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Vanguard Sciences

Vanguard Sciences sample preppers Dana Gugat and Claudia Vazquez prepare items for testing at one of the company's on-site laboratories. In January, the North Sioux City-based company announced it had been acquired by SGS of Geneva, Switzerland, one of the world's largest testing and inspection companies.

NORTH SIOUX CITY — Executives with Vanguard Sciences view the recent acquisition of the North Sioux City-based food testing laboratory as a cause for celebration and not concern.

“We got to know each other so we’re really confident in the future for Vanguard as SGS,” said Phyllis Antonacci, president and CEO of Vanguard Sciences.

Geneva, Switzerland-based SGS, the world’s leading inspection, verification, testing and certification company, acquired Vanguard for an undisclosed sum last week. The North Sioux City company will eventually be rebranded as SGS Vanguard Sciences.

Unlike a lot of situations where a much larger company purchases a smaller one, company officials said this one will be positive for current employees. SGS has more than 92,000 employees globally while Vanguard has 95 at its two laboratories in North Sioux City and Oklahoma City.

“For a company our size to have the number of PhDs we have, the number of qualified people with the backgrounds they have is almost unprecedented in our industry,” said John Hayes, executive vice president and chief financial officer of Vanguard.

“Companies, two, three, 10 times the size of ours don’t have the quality of people that we have. So taking that quality pool of people (and) expanding it out so that they can touch more locations around the country and create more locations and offer them additional opportunities, that was really attractive.”

Rather than subtract from existing staffing, Antonacci and Hayes expect more jobs to be created across the board as a result of the sale.

"We’re looking for Siouxland to see more jobs to come out of this, same with Oklahoma,” Antonacci said.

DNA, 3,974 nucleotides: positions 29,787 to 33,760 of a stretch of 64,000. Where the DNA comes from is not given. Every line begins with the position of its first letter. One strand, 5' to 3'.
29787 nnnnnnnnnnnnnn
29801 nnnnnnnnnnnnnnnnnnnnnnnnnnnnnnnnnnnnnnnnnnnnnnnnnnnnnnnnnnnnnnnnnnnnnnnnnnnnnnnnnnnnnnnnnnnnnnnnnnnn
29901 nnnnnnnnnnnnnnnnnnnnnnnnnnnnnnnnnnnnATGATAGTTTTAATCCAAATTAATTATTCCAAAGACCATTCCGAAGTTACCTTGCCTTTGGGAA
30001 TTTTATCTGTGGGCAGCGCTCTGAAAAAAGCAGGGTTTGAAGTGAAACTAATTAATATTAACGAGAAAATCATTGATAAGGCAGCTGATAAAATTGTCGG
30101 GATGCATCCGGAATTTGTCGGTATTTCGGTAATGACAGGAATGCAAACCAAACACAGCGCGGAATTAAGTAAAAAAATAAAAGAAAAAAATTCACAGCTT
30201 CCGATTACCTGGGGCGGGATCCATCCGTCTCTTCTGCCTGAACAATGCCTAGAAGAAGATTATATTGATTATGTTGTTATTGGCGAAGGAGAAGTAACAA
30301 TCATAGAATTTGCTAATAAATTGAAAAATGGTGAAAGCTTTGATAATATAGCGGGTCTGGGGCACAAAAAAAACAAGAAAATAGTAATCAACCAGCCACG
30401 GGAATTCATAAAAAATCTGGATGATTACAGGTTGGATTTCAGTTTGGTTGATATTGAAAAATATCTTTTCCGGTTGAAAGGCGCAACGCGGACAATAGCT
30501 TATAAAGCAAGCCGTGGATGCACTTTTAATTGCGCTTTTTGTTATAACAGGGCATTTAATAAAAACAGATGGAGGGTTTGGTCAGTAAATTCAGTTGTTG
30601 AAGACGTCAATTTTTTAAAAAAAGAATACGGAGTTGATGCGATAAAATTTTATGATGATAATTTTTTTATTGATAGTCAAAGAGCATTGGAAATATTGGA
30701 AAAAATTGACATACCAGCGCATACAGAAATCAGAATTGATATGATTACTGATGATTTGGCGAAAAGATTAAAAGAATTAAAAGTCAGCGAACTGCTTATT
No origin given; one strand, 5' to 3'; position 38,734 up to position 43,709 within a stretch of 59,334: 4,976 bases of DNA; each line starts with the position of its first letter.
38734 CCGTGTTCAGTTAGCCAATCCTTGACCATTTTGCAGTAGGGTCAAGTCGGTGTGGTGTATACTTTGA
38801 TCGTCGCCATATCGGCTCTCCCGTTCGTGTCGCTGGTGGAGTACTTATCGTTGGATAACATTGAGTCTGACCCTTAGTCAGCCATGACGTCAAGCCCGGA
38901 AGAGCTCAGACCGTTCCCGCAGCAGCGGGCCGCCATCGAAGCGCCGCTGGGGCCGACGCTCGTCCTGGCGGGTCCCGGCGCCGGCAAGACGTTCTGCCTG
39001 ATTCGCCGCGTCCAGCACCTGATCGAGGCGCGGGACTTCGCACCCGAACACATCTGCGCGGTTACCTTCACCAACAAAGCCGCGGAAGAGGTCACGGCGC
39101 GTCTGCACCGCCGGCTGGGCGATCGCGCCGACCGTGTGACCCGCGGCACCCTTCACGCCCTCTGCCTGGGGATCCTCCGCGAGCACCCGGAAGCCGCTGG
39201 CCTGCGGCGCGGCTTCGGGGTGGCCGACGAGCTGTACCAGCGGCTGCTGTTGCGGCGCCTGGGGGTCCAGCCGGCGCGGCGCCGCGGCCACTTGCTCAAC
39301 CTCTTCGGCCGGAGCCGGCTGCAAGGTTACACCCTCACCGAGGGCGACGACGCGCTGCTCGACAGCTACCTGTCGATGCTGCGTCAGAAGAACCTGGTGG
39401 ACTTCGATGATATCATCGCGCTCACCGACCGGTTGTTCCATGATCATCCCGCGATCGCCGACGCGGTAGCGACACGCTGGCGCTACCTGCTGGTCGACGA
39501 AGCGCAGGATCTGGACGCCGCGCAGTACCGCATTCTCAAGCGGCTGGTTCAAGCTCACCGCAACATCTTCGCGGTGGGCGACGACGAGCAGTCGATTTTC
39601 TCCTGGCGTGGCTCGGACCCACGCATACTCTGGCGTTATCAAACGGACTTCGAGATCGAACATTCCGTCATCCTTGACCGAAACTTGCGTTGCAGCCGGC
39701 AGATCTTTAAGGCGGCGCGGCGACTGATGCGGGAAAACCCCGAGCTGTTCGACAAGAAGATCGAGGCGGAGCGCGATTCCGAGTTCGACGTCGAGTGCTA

Antonacci and Hayes, both veterans of the food service industry, started Vanguard a decade ago and built the company from scratch. Both of them will stick around for the next few years to help ease the transition.

Their talks with SGS started three years ago when they initially reached out to the larger firm to see about sharing resources.

At the time, SGS lacked a food testing lab in the U.S. and Vanguard’s own chemical lab was limited in some areas.

During those discussions, the Vanguard team said they realized SGS was similar to their company in a lot of ways and they thought the cultures would mesh well, while they think SGS officials were intrigued by their burgeoning client list and overall quality of service.

“It’s really important to the client that they have consistency, stability, reliability and timeliness with results,” Hayes said. “It’s not a small thing to decide to use a different laboratory for any company.

“In order to make that decision, that laboratory has to have a proven history of quality operations, quality people and be well respected in the industry; that makes that transition easier for companies.”

Citing the need for that type of service in Siouxland, Hayes and Antonacci both relocated from the Chicago area to launch Vanguard, which previously was known as Aegis Food Testing Laboratories.

Both knew the company had high growth potential and they would sell it someday.

However, they wanted to make sure the buyers were the right fit and that they would keep the business in Siouxland as a way of thanking the region for its support.

“All the folks that have helped us grow and grow rapidly, this is an opportunity to bring something back for all of that,” Hayes said. “There’ll be more jobs here, more growth here, more opportunities for other people."


Business reporter

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